RIYADH: Artificial intelligence (AI) technology will take over most blue- and white-collar jobs in Saudi Arabia’s offices, factories and even hospitals, a top futurist told a forum in Riyadh.
Ian Khan was speaking at the the Futuristic Advancement Forum, which explored the latest technological trends being incorporated into the workplace to lift training and employee performance.
Khan, who is an emerging technology expert, said that the Kingdom was working to advance itself on a global level but that everything had to happen inside the country.
“The youth have to be empowered, people need to see where they are going, there has to be a vision,” he told delegates. He also spoke about how Saudi Arabia was heading into an era where AI technology would take over a majority of blue- and white-collar jobs in offices, factories and hospitals.
“Their jobs are going to be automated … In March, Saudi Arabia is organizing the world’s largest artificial intelligence conference right here in Riyadh. The Kingdom is also pushing toward this direction because AI creates a lot of actions and does other things for us generally.”
The Global AI Summit, organized by the Saudi Data and Artificial Intelligence Authority, will bring together stakeholders from the public sector, academia and the private sector. The summit is part of Saudi Arabia’s plan to become a leader in AI technology and drive discussions and partnerships between local and international stakeholders in the AI field.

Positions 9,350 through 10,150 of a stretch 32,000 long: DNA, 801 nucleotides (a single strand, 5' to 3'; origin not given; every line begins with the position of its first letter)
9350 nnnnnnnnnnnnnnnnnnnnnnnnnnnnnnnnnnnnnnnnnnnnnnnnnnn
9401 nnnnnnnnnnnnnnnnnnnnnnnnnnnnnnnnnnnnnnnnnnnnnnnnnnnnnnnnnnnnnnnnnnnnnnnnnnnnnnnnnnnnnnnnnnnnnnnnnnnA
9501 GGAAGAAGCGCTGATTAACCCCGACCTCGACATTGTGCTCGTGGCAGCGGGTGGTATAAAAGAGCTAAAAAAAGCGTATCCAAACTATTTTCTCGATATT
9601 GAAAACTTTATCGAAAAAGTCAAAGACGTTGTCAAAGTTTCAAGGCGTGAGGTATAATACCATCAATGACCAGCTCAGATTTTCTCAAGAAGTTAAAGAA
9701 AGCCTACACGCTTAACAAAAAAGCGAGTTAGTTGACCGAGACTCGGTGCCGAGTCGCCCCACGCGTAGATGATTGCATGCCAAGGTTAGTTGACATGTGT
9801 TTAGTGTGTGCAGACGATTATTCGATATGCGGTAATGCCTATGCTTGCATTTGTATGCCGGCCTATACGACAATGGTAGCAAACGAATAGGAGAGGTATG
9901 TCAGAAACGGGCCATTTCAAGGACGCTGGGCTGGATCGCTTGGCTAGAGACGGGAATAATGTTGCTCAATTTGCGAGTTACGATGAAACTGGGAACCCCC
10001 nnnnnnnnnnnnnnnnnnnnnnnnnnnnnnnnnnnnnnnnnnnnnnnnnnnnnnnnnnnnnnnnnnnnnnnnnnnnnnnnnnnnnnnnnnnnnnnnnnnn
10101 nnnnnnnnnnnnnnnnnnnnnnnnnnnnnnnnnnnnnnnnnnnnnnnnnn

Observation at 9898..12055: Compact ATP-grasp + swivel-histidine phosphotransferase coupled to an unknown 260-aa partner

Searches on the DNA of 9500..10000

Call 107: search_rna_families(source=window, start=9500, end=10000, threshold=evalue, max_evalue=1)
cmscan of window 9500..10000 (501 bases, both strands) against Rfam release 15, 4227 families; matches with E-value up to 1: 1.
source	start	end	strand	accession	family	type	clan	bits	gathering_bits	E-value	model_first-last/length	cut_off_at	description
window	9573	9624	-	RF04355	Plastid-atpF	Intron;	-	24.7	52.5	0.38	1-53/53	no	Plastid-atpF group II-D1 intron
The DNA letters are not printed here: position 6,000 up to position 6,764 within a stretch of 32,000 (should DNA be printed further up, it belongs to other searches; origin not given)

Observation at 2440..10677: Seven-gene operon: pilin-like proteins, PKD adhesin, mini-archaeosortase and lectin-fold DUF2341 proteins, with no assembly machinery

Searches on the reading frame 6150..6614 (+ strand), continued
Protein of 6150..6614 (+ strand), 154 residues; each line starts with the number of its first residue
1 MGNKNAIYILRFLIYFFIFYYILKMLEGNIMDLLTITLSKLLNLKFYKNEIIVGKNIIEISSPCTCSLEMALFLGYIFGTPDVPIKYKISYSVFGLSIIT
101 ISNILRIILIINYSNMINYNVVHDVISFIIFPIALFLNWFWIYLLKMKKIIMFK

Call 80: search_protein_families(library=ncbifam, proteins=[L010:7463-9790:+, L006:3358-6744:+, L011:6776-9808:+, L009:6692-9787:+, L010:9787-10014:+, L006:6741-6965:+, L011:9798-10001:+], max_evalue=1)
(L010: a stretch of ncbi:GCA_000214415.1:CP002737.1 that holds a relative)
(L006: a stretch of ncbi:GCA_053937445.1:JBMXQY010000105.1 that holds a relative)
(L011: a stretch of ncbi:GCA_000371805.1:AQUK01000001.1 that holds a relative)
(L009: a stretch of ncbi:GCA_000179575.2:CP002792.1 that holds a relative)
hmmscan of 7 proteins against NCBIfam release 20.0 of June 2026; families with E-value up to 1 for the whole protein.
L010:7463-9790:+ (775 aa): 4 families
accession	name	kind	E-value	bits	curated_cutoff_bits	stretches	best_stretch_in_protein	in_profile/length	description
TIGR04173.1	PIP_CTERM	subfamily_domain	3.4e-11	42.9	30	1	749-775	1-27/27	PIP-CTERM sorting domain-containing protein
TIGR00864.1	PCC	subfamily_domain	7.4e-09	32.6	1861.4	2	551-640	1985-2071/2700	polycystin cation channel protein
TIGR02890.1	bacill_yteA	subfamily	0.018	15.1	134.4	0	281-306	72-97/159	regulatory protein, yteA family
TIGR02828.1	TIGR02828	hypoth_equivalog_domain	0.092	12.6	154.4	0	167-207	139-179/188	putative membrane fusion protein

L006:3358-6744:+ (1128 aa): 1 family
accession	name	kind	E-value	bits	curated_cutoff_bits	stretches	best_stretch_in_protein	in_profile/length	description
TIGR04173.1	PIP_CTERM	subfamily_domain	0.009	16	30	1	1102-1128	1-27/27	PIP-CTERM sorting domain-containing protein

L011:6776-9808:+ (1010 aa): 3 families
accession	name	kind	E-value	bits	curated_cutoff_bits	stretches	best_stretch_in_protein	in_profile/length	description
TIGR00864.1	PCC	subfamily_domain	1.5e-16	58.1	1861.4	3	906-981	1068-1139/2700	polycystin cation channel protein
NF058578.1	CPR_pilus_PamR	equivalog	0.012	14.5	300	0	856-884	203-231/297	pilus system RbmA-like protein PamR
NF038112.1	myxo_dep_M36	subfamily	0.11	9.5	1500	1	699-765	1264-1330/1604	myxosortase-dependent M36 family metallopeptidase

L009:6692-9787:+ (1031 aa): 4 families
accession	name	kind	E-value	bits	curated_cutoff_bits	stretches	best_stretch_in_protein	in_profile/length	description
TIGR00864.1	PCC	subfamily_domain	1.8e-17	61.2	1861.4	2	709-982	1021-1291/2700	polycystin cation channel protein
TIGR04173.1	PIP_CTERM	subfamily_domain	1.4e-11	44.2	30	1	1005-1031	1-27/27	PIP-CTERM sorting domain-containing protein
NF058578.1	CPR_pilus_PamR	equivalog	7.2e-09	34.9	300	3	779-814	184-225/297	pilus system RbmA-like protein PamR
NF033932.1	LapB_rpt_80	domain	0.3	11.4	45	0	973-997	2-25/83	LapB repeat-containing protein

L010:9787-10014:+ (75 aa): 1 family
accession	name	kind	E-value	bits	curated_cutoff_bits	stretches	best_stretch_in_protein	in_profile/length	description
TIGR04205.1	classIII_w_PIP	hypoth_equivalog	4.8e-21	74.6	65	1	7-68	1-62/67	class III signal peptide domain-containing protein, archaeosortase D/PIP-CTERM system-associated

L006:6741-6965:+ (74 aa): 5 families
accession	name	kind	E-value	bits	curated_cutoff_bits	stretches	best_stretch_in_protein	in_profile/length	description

Khan said there were three types of technology that people should learn about and see how they affected lives and businesses. The first was blockchain technology as it brought a lot of peace of mind. “It brings a lot of satisfaction and a lot of trust to the equation to the challenge that you have in your business, in your organization and that’s what blockchain is all about,” he explained. The second was machine learning that had the ability to provide some sense of freedom from everyday tasks that could easily be done by AI, while the third type was to know and understand more about 5G technology. Khan described it as “a fair technology that makes everything connect together. It’s the glue that binds everything together … it’s a life-changer.”

Other speakers at the event include global and local entrepreneurs, experts and technology specialists such as Dr. Elsa Sotiriadis, author and bio futurist, Dr. Mounira Jamjoom, who is CEO of Emkan Education and the Aanaab e-learning platform, and Sami Al-Hussayen, who is co-founder of RWAQ.org.
Rajaa Moumena, who is founder and CEO of the Future Institute, which is the official sponsor for the event, opened the forum. “Investing, building and developing humans is the best investment for the present and the future,” she said. “To improve thinking, work and ability, to be in the ranks of the developed world.”
She added that success stories always began with a vision and that the most successful visions were built on the youth. Young people were considered to be one of Saudi Arabia’s strengths and they were at the heart of the country’s Vision 2030 reform plan, which was also the inspiration behind the forum and its aim to create a hub for knowledge sharing and ideas exchange on training trends, Moumena said.